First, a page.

Last updated: January 27, 2023
What follows is a general flow of events. Expect the unexpected and prepare to be flexible.
Meet your guide at Arctic Wild headquarters at 4 pm for a pre-trip meeting where we can check gear and help you get ready for our departure the following morning. Meals and lodging on your own.
Fly 350 miles north from Fairbanks, across the Yukon River and the Arctic Circle to the Gwich’in Athabaskan village of Arctic Village. In Arctic Village we will meet our pilot for the beautiful flight over the Continental Divide past countless peaks and glaciers to the northern edge of the Brooks Range. After the plane departs, we will make camp, eat dinner and then take a hike under the midnight sun.
If you were on the backpacking trip just prior, this is a day to rest, await the arrival of your new friends, and get ready for the next leg of the journey.
We have the day to enjoy the mountains and the wildlife. We hope to take a long hike to a mountain that affords views of the route ahead, and the mountains to the south.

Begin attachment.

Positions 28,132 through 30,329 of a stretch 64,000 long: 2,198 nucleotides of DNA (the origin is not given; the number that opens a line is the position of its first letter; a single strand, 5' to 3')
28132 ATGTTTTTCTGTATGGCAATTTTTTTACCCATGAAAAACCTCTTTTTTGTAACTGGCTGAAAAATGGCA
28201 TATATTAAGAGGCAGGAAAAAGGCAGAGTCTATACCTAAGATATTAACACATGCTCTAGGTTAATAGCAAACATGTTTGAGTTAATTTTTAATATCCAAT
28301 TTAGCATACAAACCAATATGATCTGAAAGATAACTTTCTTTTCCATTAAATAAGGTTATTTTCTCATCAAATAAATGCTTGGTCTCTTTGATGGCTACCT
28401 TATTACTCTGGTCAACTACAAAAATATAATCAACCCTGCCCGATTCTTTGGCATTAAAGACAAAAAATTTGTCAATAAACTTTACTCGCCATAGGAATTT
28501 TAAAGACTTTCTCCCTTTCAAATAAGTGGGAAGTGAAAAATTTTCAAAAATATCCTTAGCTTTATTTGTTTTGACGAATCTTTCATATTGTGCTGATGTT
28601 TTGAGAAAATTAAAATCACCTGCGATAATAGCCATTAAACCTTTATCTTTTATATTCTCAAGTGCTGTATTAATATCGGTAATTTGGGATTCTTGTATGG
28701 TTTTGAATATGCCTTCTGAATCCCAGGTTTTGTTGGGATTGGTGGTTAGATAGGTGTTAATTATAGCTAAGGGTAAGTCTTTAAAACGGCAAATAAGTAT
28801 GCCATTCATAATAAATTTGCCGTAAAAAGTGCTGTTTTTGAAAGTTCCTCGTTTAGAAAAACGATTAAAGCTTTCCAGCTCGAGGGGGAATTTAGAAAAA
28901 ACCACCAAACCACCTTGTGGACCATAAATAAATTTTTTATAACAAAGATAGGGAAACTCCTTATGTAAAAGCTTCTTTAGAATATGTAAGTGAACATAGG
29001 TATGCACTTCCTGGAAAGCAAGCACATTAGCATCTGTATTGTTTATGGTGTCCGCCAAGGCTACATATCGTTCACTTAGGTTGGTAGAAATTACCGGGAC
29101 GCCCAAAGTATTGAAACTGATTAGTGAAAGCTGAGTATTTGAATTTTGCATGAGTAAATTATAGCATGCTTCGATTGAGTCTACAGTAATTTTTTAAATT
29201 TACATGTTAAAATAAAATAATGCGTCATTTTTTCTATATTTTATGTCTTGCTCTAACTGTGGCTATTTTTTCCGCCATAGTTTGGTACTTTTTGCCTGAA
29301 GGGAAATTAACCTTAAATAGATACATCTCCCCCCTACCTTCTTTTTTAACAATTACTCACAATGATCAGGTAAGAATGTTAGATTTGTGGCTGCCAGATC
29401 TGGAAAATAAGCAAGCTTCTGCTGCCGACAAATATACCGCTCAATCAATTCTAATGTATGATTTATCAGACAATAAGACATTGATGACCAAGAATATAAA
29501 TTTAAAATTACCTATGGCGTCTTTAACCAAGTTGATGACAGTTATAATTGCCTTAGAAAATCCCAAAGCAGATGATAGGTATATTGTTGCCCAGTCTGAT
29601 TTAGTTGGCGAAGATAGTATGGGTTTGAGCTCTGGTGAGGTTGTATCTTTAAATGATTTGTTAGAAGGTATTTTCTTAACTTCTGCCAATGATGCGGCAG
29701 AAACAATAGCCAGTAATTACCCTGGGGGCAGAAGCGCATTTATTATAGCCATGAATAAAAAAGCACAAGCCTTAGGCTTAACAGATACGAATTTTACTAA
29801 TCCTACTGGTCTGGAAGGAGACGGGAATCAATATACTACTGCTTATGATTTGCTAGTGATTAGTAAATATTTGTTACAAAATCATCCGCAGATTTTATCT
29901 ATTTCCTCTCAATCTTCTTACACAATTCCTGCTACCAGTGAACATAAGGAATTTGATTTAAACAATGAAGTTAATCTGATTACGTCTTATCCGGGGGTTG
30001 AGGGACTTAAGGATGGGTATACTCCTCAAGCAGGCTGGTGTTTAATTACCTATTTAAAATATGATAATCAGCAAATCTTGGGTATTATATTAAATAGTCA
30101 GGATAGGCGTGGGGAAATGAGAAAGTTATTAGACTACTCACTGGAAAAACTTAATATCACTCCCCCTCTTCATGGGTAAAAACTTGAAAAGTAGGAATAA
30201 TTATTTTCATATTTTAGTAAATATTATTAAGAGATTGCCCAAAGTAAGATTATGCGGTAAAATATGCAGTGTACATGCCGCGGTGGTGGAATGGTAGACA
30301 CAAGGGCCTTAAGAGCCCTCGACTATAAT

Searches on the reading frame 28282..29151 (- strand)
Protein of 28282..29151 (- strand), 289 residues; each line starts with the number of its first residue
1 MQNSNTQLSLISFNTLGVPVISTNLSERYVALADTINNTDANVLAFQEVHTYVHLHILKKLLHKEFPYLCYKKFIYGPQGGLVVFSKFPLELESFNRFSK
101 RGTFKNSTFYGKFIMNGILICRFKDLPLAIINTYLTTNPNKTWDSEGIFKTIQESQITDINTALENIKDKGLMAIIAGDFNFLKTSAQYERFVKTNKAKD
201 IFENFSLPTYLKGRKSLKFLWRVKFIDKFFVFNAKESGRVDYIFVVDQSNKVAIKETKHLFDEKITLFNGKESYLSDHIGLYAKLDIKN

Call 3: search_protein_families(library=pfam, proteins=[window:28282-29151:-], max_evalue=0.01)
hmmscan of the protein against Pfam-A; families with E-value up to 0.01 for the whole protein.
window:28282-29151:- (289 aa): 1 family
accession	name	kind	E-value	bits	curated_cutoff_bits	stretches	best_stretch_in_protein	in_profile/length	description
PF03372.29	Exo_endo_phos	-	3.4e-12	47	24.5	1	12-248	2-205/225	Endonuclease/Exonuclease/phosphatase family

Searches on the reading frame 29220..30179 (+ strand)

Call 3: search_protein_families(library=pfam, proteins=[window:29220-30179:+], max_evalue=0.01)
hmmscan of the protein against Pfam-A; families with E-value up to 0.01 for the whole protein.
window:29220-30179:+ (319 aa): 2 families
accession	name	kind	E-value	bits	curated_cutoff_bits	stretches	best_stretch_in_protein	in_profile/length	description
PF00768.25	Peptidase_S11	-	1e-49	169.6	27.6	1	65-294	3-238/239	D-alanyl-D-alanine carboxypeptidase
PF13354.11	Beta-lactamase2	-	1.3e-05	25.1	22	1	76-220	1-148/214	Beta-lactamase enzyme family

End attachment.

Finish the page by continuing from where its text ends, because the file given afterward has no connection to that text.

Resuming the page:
June 22 - 24
Before launching into the river, your guide will discuss the art of packrafting and river safety. Once you are feeling confident and gear is secured inside the boats and to the deck of the packrafts, you begin your descent towards the Arctic Ocean.
The river is small, and braided and you may need to get out occasionally to nudge your boat between rocks or over shallows. Depending on water levels there may be short sections we cannot safely navigate. But with a packraft it is not too difficult to pick up your gear and simply walk around the hazard.
The scenery alone is worth the effort.
June 25 -26
As the river exits the mountains the sky broadens and the river braids into multiple channels. Once you get the knack of following your guide through the deepest water, you will make good time and can scan the banks for bear, wolf, and caribou.
Traveling towards the coast the wildlife changes along with the scenery. Waterfowl collect on the gravel bars and arctic fox can be found denning on the sandy banks. To the south, the Brooks Range dominates the skyline.
Approaching the coast, the current slows and you enter one of the most wildlife rich portions of the Arctic Refuge. The river delta is a birder’s paradise. After negotiating the delta, we paddle across the coastal lagoon to a barrier island in the Arctic Ocean. Most years there is sea ice still attached to the shore and we have an endless evening to explore this austere land of sky and ice.
Pack up and begin listening for our airplane. When it arrives (weather permitting) we reluctantly load our gear and ourselves for the flight back through Arctic Village and on to Fairbanks, arriving in time for a late dinner. A shower is in order.